Anyway, I digress. I had read an Op-Ed article titled “Pumpkin Eaters” a few days before my visit and was charmed by Peter Mayle’s Pumpkin Risotto recipe at the bottom of the page. Actually, it’s less a recipe than an explanation of how to prepare the pumpkin. I was intrigued. Rebekah, Pat, Katie and I drank Dark ‘n Stormies while cutting the flesh of fresh sugar pumpkins into chunks, stirring the rice and holding Baby Charlie (soo chic and appropriately dressed in her pumpkin snuggly). The entire risotto experience which I feared might turn daunting and disasterly, was refreshingly breezy and enjoyable. As long as you’re diligent about stirring the rice and allowing time for the hot broth to soak in before adding another cup, risotto is pretty simple. It’s a hearty dish without being heavy and tastes creamy without containing a drop of cream. Risotto sticks to your ribs in the best way possible. It’s the perfect winter dish. Pair it with mixed greens or fennel and apple salad. I promise you’ll leave the table sat-is-fied.
1 quart chicken broth
1 tablespoon butter
2 tablespoons olive oil
1 large onion, finely chopped
2 cloves of garlic, finely chopped
2 cups arborio rice
1 cup dry white wine
Salt and pepper to taste
3 tablespoons butter
1/2 cup freshly grated Parmesan cheese
2 small fresh sugar pumpkins (Or try substituting butternut squash or another winter squash like hubbard, red kuri or kabocha.)
2 tablespoons olive oil
1 tablespoon fresh marjoram
1 teaspoon dried oregano
Salt and pepper to taste
- Preheat oven to 475 degrees.
- For the pumpkin: After removing seeds and fiber, cut the flesh into chunks, leaving the skin still attached. With your hands, mix the chunks in a bowl with olive oil, salt and pepper, fresh marjoram and dried oregano. Lay the chunks on a baking tray, skin side down, and put them in the oven. When the chunks of pumpkin are soft and the edges are tinged with brown, remove from the oven and allow to cool, scrape the flesh from the skin and shred with a fork into a bowl.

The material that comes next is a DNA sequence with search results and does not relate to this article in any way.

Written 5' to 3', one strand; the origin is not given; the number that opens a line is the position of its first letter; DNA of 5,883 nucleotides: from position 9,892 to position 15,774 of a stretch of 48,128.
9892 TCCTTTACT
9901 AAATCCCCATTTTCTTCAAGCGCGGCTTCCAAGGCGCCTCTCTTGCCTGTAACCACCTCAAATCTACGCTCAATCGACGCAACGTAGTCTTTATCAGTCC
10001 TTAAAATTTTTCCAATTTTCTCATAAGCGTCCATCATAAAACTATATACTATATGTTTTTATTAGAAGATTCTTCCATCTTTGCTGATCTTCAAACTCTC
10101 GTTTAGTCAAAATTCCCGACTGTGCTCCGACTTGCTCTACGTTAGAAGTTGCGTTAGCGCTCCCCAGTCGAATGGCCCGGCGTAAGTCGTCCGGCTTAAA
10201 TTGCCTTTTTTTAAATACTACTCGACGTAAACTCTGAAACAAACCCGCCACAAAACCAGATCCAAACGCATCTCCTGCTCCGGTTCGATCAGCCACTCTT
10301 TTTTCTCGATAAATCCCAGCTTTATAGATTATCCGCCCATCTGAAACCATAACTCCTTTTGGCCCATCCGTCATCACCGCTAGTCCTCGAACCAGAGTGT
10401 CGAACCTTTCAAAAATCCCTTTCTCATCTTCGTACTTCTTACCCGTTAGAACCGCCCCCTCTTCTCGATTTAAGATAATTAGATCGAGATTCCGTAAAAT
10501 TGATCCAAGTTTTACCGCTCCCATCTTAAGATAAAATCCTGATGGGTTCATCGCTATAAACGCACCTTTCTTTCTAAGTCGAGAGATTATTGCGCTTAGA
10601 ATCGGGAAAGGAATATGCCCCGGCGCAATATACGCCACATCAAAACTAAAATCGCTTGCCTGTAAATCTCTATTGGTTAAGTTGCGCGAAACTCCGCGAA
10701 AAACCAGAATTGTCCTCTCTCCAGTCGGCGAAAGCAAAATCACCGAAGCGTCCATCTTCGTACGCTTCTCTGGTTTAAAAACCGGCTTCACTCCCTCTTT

- Heat the broth in a pan and keep it warm.
- In a separate pan heat the olive oil and butter, add the onions and garlic and cook very slowly for about 15 minutes without browning. When onions and garlic have softened, add the rice and turn up the heat.
- The rice will now begin to lightly fry, so keep stirring it. After a minute it will look slightly translucent. Add the wine and keep stirring — it will smell goooood.
- Once the wine has cooked into the rice, add your first ladle of hot broth and a good pinch of salt. Turn down the heat to a simmer so the rice doesn’t cook too quickly on the outside. Keep adding ladlefuls of broth, stirring and allowing each ladleful to be absorbed before adding the next. This will take around 15 minutes. Taste the rice to see if it’s cooked. Keep adding broth until the rice is soft but with a slight bite (al dente, if you will). Don’t forget to check the seasoning carefully. If you run out of broth before the rice is cooked, add some boiling water.
- Remove from the heat and add the pumpkin, butter and Parmesan. Stir well. Place a lid on the pan and allow to sit for 2 minutes. Sprinkle with more Parmesan. Devour immediately.